David: Okay. The cool thing about this Mike is that might not be a bad deal because if they are 15 years into a 30 loan, right? They bought it for- or it's worth 150, who knows what they paid for it, but they owe 90 on it and you take over those payments. Yeah, you're not getting a great deal but 50 to 55% of that payment is going towards principal, whereas if you were to go out and get a loan, you'd be at 1 or 2% for the first payment.

Mike: That's right.

David: So, you'd have a lot of leverage on your amortization table, but I like that. Sub 2 for 90 on option 2 and that would still make the deal work guys because we could go in and just take over those payments and- so we wouldn't have an out-of-pocket expense to buy it. So, if we were to rehab it for example, and it needs 27 grand, our out-of-pocket's 27, not 90 + 27, we're just making those payments, right? and maybe that will work, maybe it won't. If it's a good deal to do a rental on, maybe it doesn't need the full 27, maybe it needs 10 or 15 and then we just start making payments again. A lot of that payment amounts' going to go to principal, but it could position us with a cash flow as well as a wealth-building strategy. So, that's option 2, option number 3 would be even more typically than the 90. Let's say we're offering 100k as an offer, however, this one is going to be a 10-year zero percent interest or another way to look at that is principle only and we're going to start making payments right away, and basically we're going to pay 100K over a 10 year period with 0% interest, so 100% of the payment that we make is going to go into equity or debt paydown however, the seller would have to wait ten full years to receive all of his money. So, there are advantages doing-paying that as well. So, even if you bought a property at 100 with the 10-year payment directly to the seller and you put the 27 in, you're in at 127 with an MAO of 150- I'm sorry with an ARV of 150. So, you know, you can sell that property and maybe make a few bucks, not much though, cost of selling it, holding, interest.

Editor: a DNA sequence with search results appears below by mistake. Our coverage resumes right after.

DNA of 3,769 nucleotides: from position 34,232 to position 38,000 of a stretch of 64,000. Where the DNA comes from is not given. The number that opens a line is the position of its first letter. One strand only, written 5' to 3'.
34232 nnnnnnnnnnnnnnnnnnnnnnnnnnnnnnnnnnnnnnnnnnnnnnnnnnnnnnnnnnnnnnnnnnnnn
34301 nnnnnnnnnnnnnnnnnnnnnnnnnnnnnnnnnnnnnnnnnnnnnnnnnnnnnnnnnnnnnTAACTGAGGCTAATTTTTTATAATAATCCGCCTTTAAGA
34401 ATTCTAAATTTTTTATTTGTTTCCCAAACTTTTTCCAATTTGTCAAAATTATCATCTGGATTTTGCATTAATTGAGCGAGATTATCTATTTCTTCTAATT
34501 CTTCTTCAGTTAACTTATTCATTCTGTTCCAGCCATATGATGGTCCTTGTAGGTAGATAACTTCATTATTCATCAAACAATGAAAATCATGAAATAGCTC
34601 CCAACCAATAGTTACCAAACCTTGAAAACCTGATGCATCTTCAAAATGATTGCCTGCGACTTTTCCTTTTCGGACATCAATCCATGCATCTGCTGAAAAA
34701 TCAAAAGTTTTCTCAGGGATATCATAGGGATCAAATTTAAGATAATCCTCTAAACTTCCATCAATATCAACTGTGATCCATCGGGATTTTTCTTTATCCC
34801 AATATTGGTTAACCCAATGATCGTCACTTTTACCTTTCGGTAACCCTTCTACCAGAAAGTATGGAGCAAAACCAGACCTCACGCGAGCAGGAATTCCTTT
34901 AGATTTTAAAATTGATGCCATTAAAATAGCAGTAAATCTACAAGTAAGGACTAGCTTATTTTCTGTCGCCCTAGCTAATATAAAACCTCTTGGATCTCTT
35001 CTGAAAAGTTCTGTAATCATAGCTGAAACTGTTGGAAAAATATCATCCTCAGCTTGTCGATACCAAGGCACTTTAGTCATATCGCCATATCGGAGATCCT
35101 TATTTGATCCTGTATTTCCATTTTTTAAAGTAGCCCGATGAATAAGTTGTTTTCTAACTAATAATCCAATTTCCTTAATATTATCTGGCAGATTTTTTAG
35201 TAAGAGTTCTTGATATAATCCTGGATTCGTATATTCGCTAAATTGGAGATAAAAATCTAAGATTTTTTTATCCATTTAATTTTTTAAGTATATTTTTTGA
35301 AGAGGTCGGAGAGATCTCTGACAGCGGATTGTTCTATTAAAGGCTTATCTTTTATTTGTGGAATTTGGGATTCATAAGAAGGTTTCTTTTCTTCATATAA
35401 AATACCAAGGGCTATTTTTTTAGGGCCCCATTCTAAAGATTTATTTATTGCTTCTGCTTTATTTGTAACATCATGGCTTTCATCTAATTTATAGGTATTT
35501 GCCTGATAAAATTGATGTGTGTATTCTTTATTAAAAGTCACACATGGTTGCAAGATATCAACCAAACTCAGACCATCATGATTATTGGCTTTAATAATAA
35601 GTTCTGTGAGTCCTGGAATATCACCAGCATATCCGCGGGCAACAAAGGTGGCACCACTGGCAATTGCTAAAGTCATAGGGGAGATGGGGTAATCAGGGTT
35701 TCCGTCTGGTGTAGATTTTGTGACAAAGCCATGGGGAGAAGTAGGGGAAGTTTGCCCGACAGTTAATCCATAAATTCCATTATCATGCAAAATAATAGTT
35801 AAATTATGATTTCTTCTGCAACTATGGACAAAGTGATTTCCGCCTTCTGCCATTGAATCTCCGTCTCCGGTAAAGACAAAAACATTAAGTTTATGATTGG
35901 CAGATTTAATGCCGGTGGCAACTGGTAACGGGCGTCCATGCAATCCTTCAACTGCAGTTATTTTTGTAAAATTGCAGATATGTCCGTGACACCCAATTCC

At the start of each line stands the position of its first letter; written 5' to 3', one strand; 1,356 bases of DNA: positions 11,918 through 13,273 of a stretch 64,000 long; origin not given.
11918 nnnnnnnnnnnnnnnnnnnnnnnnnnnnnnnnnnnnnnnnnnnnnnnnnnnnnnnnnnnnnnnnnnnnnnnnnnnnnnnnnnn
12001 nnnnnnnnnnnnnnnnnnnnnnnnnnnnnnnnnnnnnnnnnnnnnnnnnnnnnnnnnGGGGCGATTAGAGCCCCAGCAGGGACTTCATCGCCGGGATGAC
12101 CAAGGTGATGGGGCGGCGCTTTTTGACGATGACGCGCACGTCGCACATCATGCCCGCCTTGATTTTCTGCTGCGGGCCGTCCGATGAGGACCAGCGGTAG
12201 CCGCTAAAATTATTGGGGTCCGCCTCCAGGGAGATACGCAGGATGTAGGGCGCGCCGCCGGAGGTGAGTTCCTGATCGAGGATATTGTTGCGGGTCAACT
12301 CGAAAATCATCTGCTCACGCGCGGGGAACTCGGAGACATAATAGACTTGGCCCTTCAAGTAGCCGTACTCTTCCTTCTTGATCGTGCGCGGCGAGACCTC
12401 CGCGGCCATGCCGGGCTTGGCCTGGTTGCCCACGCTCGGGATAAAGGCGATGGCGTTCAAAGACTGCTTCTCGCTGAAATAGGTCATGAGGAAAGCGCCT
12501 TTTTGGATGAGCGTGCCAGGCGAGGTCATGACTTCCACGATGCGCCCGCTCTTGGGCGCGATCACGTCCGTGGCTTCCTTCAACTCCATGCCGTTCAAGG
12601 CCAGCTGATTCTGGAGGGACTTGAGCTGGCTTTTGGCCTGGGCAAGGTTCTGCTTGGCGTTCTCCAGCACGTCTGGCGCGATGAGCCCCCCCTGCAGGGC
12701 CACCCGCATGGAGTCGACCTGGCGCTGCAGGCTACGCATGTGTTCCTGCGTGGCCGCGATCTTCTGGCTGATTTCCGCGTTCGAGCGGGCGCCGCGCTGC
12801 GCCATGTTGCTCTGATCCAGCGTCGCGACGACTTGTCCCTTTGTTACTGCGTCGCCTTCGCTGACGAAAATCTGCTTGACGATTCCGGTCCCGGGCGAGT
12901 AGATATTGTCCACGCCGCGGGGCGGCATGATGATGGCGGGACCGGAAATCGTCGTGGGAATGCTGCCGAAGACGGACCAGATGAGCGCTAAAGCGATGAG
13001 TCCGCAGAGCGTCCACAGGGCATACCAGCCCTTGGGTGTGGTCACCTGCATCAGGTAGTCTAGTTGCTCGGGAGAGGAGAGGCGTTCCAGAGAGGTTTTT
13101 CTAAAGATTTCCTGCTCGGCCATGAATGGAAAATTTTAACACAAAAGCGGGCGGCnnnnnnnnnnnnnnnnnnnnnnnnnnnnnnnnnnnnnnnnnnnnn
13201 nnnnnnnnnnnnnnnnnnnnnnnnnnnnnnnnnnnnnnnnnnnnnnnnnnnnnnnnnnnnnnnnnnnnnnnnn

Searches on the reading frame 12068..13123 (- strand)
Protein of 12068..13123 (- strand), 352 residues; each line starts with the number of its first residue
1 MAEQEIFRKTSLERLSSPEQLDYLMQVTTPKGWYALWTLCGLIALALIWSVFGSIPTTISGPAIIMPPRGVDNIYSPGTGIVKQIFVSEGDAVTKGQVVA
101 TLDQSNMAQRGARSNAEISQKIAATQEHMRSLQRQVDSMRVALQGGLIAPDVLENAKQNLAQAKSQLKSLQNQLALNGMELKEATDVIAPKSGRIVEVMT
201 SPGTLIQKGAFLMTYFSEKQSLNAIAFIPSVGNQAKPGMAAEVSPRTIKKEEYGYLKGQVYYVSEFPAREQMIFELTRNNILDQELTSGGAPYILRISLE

Mike: Yeah, I mean, plus fixing it up.


Mike: Well, it started needing 27 in repairs.

David: Yeah, so 100 plus 27, it's gonna be at 135.

Mike: You're not going to make much on it.

David: You might, you might not, right. But you might not, but again with option 2 and option 3, the beautiful thing is if you don't have money or the ability to get it from a bank. That might be your only barrier, your only way to enter this business Mike, you see what I'm saying?